Sunday, 13 December 2015

Bamenda journal

After some soul searching and reality checks we’ve decided to continue living in town. The apartment building is familiar (our third time living here) and central. Step out the front entrance (there is no rear entrance unless I get us a rope ladder)
and it’s easy to catch a taxi going by in either direction. We usually walk though, right, to the Better World office towards Bafut or down Fish Pond Hill to the food market below. To the left goes down past the hospital to get to Commercial avenue or  to French lessons at Veterinary junction.
 This Saturday morning we made our way down the hill for weekend shopping and entertainment. It’s  an engaging descent as taxis and motorcycles laden with all manner of goods hurtle uphill and down often spewing noxious fumes. Both sides of the road there are tradesmen and  small industry making aluminum cooking pots, cement bricks and furniture . At the bottom the road crosses a stream choked with detritus and garbage, plastic, tires and discarded baskets from the market. Upstream, I saw a fellow washing himself.
 It's a busy time, the food market  packed with vendors and buyers, the motorcycle drivers congregating at the corner like vultures, waiting for fares. Crossing the road can be challenging although there is so much traffic and the road is so narrow it is often at a standstill.  The roadsides lined with vendors hawking wheelbarrows full of peppers, groundnuts, onions and oranges, the stalls behind with almost everything else.

We continued on past trays and carts of kola nut, potatoes and stacks of eggs to the fish market (all frozen). Then parallel to the main road up an alley past piles of new flip flops and many little kiosks  with used shoes hanging from strings.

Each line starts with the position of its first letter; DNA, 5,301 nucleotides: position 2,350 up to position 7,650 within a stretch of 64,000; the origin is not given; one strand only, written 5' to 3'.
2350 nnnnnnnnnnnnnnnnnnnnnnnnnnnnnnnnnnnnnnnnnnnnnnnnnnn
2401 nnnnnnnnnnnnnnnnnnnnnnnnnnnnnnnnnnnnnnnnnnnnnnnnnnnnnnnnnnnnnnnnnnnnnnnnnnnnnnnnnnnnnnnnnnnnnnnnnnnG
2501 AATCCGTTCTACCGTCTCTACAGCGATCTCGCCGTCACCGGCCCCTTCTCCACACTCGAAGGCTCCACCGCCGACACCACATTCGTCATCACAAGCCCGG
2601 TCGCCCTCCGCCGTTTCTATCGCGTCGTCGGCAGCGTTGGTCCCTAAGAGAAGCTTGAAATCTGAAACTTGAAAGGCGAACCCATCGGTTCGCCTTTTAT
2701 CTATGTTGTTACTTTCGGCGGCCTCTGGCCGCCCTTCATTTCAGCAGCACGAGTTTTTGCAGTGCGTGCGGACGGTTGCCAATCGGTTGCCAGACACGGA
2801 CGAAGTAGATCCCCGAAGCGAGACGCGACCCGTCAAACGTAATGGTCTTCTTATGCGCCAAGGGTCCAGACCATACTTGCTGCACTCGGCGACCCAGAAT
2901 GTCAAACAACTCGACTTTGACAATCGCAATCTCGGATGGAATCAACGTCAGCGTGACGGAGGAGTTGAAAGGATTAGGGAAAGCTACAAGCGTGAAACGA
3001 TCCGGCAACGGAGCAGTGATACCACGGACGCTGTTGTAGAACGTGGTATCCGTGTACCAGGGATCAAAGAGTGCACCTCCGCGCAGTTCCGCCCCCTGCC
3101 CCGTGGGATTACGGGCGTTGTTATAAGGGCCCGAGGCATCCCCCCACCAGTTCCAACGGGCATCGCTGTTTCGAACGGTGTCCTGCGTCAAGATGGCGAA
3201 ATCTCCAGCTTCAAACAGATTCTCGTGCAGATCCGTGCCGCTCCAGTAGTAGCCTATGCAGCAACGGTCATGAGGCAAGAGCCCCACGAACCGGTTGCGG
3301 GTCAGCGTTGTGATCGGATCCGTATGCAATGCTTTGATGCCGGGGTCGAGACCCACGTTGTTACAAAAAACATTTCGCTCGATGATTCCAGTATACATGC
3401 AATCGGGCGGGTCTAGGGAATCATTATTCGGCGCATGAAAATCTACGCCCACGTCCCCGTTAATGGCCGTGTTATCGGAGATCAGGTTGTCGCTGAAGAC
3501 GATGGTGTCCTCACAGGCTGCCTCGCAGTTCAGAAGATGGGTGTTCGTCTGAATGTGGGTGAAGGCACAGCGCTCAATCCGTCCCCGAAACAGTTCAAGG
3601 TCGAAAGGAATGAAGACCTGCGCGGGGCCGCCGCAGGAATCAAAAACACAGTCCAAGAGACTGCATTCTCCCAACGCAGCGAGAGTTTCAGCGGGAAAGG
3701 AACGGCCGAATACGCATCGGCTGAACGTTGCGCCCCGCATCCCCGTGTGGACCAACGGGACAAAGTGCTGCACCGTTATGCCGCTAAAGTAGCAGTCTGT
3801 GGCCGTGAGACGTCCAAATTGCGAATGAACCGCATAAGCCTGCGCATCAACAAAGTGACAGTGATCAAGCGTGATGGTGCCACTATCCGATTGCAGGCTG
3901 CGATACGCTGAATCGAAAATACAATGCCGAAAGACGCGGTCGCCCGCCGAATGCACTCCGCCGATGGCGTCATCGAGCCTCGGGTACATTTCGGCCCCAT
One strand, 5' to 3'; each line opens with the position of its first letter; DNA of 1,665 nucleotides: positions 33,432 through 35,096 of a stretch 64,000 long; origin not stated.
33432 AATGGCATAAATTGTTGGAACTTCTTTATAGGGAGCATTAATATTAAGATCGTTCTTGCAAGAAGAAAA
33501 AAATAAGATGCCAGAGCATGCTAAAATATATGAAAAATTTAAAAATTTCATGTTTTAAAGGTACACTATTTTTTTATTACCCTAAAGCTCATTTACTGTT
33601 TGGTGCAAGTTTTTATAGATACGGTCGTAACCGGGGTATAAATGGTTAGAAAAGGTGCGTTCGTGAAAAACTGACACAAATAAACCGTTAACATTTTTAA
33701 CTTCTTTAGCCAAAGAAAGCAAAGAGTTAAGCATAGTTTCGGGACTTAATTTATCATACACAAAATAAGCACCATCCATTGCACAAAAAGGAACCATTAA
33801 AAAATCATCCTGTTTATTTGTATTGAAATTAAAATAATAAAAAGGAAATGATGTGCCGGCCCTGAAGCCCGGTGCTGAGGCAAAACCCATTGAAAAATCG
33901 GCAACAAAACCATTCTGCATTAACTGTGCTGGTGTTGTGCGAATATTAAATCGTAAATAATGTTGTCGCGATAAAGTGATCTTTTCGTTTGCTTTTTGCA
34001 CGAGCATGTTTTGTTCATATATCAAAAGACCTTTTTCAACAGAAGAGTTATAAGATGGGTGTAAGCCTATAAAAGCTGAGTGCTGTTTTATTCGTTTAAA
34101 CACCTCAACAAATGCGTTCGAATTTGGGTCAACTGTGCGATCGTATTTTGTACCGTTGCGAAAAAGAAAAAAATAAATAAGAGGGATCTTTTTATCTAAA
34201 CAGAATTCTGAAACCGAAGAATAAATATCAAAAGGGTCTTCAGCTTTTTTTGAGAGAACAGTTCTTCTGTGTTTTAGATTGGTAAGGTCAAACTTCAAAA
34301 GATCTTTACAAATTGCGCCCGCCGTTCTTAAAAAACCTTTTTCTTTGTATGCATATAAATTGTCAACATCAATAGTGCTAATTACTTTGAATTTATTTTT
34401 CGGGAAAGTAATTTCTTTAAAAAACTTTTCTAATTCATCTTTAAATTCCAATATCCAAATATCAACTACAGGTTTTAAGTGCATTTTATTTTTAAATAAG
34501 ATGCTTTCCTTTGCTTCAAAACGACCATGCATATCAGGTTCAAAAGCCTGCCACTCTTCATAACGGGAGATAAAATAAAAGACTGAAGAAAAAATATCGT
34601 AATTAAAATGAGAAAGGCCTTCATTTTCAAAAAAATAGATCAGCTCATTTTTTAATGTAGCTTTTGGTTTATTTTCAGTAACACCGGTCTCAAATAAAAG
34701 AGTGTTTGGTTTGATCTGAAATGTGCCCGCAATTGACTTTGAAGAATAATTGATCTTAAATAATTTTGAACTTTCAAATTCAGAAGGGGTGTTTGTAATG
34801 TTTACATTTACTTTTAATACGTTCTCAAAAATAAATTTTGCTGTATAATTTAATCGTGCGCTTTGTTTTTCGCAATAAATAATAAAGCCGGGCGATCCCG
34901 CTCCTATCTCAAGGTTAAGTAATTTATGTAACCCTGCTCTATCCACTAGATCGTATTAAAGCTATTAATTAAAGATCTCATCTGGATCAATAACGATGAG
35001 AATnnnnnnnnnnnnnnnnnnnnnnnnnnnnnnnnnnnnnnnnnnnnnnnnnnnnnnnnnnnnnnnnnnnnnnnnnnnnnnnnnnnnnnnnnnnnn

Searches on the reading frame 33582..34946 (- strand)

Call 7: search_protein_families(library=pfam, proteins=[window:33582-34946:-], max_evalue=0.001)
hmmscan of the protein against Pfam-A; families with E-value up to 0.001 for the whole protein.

Beyond this is the “clothing district” small booths and stalls shoulder to shoulder along a narrow winding track, densely packed with people, motorcycles honking as they make their way ferrying folks and goods up and down. The whole while in an endless cacophony all these vendors are yelling, calling out, some with repeating recorded messages,”one thousand for pants, one thousand for shirts”.  Piles of used jeans, towels and sheets, hats, new and used underwear. We round a corner past stacks of aluminum pots from big to much bigger, stone grinders, plastic utensils, curtains and used purses. The road was almost impassable, trucks offloading and motorcycles squeezing past the pedestrians and cart boys flogging drinks and snacks.
One had a sign: Special Sale, his cart filled with wines and hard stuff. Apparently no liquor licence required.
 Inside the main market it is laid out in a grid,  a mini medina with darkened passageways running East West and open alleys North South.  From cutlery to contraband I imagine it’s all available. We entered the main entrance off Commercial avenue specifically to see the fabric. Immediately to the right a wide passage of hole in the wall rooms, both sides, with layers of brightly coloured printed fabrics hung out in front. Inside the walls are lined with them, floor to ceiling, piles in the corners. It is almost too much.... I’d like one of each please.
Seriously, it becomes so overstimulating I have stop and focus on what I might use it for…

 In the other direction past the entrance there are three alleys of mostly women producing clothing, sitting at their sewing machines surrounded by the already created shirts, suits and dresses inside and out of their individual workstations. Taking pictures can be challenging. The locals do it all the time but as soon as I point, they want money or they object.
This day though, we were done, and walked out without looking at the clothing. Outside the vendors along Commercial line both sides of the sidewalk in front of the market. We picked our way through then  down the road to a small juice bar where we had a salad, a guava juice and reflected on our next moves.

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